Skip to main content

Grant writing is arguably the least desirable job duty in the non-profit industry, yet it is one of the most essential skills needed to receive funding. While finding a writer who has the time, technical skillset, and ability to articulate is one battle—developing a compelling proposal that peaks the funder’s interest is the real challenge at hand. Writing responsive grants is often an impediment for non-profits due to the jargon of funder requirements, the scrutinizing evaluation criteria, meticulous details such as font type, and the pressure to complete the application by an unforgiving deadline. So, if you do have the time and resources, how do you write a winning proposal?

Writing a Winning Grant

Say more, by writing less—While most grant applications provide a page limit, often writers will want to utilize every inch of space with big buzz words and long run-on sentences. Although speaking the funder’s language is vital, those extra transition words, repetitive thoughts, and squeezing insignificant statistics into a small text box will have the proposal evaluation team feeling weary. Upon the final review before submitting, carefully consider how each sentence contributes to the overall goal, is the same verb being used repeatedly, or can this be a graphic?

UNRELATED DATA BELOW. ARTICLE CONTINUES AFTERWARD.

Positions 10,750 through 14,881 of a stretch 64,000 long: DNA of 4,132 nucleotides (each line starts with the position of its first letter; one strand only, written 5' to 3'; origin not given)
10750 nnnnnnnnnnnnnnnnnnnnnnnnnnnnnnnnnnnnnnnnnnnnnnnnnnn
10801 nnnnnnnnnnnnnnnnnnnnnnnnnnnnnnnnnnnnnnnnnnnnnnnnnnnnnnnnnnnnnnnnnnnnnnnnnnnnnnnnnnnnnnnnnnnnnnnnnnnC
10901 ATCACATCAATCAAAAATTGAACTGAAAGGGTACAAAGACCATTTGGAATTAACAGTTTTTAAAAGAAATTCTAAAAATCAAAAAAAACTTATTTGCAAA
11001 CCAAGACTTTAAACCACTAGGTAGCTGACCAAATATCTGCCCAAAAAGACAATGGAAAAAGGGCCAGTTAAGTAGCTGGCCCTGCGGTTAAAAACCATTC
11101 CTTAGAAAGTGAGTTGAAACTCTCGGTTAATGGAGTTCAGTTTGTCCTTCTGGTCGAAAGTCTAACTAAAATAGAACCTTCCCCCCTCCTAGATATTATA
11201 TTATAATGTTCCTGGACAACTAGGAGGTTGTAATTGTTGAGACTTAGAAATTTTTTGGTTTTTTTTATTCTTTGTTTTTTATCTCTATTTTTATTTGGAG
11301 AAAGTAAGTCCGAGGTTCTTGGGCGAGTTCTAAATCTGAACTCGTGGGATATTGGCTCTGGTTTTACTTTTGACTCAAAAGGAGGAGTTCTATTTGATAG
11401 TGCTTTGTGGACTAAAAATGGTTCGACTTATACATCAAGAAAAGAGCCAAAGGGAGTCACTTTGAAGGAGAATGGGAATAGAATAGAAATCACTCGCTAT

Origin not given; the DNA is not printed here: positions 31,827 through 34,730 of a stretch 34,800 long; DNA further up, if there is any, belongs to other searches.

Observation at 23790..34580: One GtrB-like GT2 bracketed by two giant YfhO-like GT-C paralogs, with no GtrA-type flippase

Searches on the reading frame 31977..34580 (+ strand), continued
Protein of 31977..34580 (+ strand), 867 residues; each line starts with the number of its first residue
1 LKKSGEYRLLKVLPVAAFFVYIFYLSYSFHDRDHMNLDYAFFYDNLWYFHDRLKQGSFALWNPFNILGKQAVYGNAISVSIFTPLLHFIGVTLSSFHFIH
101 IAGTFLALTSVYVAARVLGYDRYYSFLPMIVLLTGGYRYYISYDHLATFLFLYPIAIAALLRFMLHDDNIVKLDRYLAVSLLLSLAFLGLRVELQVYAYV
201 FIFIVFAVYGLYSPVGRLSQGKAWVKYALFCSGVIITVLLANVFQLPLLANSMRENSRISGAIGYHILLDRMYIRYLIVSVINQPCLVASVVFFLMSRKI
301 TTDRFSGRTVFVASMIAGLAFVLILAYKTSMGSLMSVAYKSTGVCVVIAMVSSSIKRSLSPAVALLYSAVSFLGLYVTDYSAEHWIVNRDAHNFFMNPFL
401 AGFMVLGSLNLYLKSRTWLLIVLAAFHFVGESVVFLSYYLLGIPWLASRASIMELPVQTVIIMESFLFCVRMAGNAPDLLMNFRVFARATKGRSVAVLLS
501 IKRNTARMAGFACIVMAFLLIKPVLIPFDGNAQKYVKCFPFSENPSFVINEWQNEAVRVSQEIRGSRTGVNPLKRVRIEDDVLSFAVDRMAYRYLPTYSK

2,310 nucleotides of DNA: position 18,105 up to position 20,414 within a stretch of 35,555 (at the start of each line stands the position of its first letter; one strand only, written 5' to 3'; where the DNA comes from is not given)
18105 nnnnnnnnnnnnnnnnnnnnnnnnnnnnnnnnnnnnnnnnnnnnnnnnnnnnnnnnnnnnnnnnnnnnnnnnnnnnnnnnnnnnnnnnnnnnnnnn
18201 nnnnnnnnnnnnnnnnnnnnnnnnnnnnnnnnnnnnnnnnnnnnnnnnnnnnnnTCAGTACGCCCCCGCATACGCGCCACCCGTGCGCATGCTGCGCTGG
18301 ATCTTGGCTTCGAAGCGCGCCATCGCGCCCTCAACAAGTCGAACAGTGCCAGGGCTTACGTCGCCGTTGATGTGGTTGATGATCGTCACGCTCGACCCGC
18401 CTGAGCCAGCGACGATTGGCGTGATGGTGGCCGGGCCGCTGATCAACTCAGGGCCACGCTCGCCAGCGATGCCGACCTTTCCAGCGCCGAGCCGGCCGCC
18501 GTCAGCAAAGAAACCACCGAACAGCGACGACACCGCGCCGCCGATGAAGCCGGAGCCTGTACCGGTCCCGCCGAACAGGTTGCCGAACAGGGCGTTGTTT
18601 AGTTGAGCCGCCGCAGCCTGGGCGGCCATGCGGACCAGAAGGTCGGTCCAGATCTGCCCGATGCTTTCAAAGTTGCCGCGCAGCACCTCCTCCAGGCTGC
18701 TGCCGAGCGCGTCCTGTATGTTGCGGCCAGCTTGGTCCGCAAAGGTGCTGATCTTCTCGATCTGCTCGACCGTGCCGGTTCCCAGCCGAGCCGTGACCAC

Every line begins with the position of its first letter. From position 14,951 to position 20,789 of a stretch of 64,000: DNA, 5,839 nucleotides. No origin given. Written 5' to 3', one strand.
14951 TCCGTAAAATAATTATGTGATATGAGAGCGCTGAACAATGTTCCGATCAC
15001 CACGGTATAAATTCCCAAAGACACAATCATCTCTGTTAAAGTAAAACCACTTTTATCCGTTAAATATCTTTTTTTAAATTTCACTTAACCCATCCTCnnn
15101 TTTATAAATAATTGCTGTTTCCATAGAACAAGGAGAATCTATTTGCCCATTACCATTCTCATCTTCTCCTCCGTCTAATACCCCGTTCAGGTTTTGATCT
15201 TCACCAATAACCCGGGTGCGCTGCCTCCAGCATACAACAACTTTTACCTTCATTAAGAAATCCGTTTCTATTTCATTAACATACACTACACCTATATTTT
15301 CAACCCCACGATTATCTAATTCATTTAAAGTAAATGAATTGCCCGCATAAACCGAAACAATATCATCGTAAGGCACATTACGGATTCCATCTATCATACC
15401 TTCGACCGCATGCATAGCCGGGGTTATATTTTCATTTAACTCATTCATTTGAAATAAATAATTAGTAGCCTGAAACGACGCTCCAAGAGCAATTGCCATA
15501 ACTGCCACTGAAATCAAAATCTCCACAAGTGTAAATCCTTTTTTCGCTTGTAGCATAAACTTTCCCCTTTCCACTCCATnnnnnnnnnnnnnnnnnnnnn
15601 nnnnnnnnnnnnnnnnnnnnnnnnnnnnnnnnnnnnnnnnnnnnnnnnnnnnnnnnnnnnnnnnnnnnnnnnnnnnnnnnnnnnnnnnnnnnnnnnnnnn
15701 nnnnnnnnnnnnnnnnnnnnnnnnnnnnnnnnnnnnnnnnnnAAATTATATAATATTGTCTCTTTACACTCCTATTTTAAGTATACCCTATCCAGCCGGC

Be personal, not anecdotal—Funders are often seeking standout organizations that can clearly articulate their value-add. For organizations that have significant experience, it is important to communicate those personal success stories that competitors may not have done or write to how approaches have been tried and proven and not that they “may” work. Funders are seeking evidence and confidence. Demonstrate that your organization has trust in what is being proposed and a firm belief that their funder dollars will be put to good use.

Be responsive, but not complacent—As responders to grant opportunities, organizations are often bound to the funder requirements. Once the funder has developed what they envision to be a solution, they seek responders that will fulfill their request. Commonly, the writer and/or organization may not agree to the solution, but as a responder, you must strike a balance by addressing the funder’s solution while also intertwining your organization’s unique strategy to achieve it.

For more tips on how to write a winning proposal, contact Mainstream Nonprofit Solutions.